Farnsworth Art Museum
Farnsworth Art Museum Acquires Winslow Homer Watercolor, "Seven Boys in a Dory"
The Winslow Homer Watercolor, "Seven Boys in a Dory," 1873, was recently acquired by the Farnsworth Art Museum through the generous gift of an anonymous donor. The painting was formerly in the collection of the Norman Woolworth family, noted collectors of American art and was included in the major Homer exhibition organized by the National Gallery of Art in 1995.
The painting (see left) is one of a series of vignettes of children, primarily young boys playing along the shore, that Homer painted in and around Gloucester, Massachusetts, during his first extended stay there during the summer of 1873. It becomes the forth Homer watercolor in the museum's permanent collection, joining "Pulling the Dory" and "New England Coast-Sailing Ships in Harbor," both from the artist's second major Gloucester period in 1880. The fourth watercolor, "A Girl in a Punt," dates from the same year, 1880, but is a view off the Connecticut shore where Homer briefly worked before arriving in Gloucester.
"Seven Boys in a Dory" represents one of Homer's earliest experiments with the medium of watercolor, which he is known to have first tried seriously during this visit. Homer scholar, D. Scott Atkinson said that Homer " ... immediately grasped its color potential: his application of pigments in full strength instead of muted, transparent washes is one of the most prevalent characteristics of this early group." The painting shows seven young boys sitting in a pale-green dory on a becalmed sea in various attitudes of quiet relaxation. Their heads are turned to watch a schooner sailing by on the horizon. The only suggestion of activity is the bent head and reaching arms of the boy at the oars as he pulls the dory through the water. In a design device not atypical of Homer, the dory, the focus of the composition, is truncated, the stern and its three young occupants are only partially revealed. The paint is applied loosely and confidently, and the pencil lines from the under drawing are clearly evident. The noted Homer scholar, Nicolai Cikovsky maintains that Homer showed an immediate affinity for the medium of watercolor. He states that these early works were never "merely tentative" and that he had the same "untutored command of watercolor that he showed ten years earlier when he began to paint in oil."
From the beginning, Homer's unrestrained, almost impressionistic style in watercolor was somewhat at odds with the high degree of finish that was usual and expected from paintings of the period. When Homer exhibited a selection of these early watercolors for the first time in the "Eighth Water Color Society Exhibition" in New York in 1875, critics were attracted by the vigor, freshness and spontaneity of the paintings, but perplexed by their lack of finish. One critic noted that " ... Mr. Homer's style is wonderfully vigorous and original; with a few dashes of the brush he suggests a picture, but a mere suggestion only, and it is a mistaken eccentricity which prevents its finish." Another said, "It is impossible for Mr. Homer to finish anything, but notwithstanding this apparent fault his works have a value for force which is not excelled by any of his contemporaries."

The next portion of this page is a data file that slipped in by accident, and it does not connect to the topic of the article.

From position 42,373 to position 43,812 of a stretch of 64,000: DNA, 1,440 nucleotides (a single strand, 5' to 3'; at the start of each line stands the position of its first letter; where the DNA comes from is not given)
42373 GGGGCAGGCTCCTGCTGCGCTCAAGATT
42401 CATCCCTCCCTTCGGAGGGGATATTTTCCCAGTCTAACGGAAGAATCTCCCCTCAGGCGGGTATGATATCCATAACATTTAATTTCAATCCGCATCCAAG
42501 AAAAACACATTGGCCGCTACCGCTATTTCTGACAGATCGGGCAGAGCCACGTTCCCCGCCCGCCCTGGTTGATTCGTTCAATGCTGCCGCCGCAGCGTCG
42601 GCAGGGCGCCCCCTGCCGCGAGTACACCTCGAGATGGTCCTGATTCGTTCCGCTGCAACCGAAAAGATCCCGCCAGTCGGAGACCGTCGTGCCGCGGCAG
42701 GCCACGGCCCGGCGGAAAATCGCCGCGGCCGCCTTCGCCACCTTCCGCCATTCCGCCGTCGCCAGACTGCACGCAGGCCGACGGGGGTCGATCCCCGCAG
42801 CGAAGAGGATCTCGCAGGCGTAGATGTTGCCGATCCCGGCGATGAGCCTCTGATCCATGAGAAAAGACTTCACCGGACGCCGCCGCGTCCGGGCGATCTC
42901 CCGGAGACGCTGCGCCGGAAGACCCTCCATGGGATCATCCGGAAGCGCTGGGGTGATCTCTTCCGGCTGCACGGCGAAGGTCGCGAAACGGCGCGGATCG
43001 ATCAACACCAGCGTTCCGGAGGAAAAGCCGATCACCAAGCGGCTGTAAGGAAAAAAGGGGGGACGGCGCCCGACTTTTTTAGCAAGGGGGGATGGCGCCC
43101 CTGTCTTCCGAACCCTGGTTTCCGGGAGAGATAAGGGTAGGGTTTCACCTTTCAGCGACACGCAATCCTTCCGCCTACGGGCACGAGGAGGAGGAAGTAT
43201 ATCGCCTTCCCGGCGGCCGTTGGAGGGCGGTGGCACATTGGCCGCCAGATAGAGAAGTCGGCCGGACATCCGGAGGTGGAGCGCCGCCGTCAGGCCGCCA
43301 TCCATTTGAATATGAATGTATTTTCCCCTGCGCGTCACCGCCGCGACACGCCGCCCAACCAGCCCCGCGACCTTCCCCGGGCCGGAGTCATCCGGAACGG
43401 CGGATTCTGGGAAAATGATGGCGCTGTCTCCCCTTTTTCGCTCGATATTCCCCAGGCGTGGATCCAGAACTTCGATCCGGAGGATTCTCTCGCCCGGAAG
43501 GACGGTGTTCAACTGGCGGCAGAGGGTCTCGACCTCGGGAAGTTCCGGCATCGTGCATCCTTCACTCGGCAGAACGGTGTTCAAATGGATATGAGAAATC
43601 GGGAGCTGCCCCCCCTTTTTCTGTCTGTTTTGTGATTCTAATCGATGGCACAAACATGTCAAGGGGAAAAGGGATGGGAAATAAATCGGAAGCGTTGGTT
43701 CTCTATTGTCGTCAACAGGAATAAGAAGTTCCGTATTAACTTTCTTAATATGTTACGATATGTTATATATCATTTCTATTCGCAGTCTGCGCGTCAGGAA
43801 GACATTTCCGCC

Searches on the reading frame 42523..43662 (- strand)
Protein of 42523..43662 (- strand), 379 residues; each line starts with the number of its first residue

This important early watercolor is one of a group that marks a milestone in Homer's career. Up until 1975, he had been obliged to work as an illustrator for publications like "Harpers Monthly Magazine" and "Frank Leslie's Illustrated Newspaper" to make a decent living. However, from this time on, he was able to rely on the sale of watercolors to replace this income. They were immediately popular and steady sales of these paintings enabled him to quit the world of illustration to concentrate solely on his art. Nicolai Cikovsky, Jr. observed that watercolor "was a medium he would use with unrivaled brilliance for the rest of his life, and of which he would become the greatest and most influential master in American art."
Museum Director Chris Crosman notes: "Homer watercolors of this period and quality are extraordinarily rare and this particular work is a major addition to the permanent collection. We are deeply grateful to the donor, who wishes to remain anonymous, for returning this important work to a public collection where it will be enjoyed by generations of visitors to the Farnsworth Museum." The Homer watercolor is currently on view in the Rothschild Gallery at the Farnsworth Art Museum.
In addition to the Homer watercolor, the museum has recently acquired a number of other works for the collection. A late 18th-century watercolor of George Washington by James Peale, thought to be the last portrait from life of Washington, was donated by Mr. and Mrs. W. Burton Salisbury, Jr. The painting will be on view in coming months, pending minor conservation treatment. An "artist book" by noted contemporary artist Larry Rivers is based on the early American print of the Boston Massacre. The portfolio, which includes various printmaking and collage techniques, is a gift of Mr. Robert Anthoine. Two abstract paintings on paper by Portland-based artist William Manning were donated by Ms. Joan Burns and join a growing collection of works by the artist already in the collection. The museum also received a group of approximately 250 vintage photographs by one-time Rockland photographer Bradbury Prescott, a member of the Rockland Camera Club for much of his career until retiring to New Hampshire. Among other significant gifts that are particularly meaningful to local residents, the museum is pleased to acquire "Sea Goddess" by longtime Lincolnville, Maine, sculptor Abbott Pattison. The bronze sculpture is a gift of the Pattison family and joins several other works by Pattison already in the collection.
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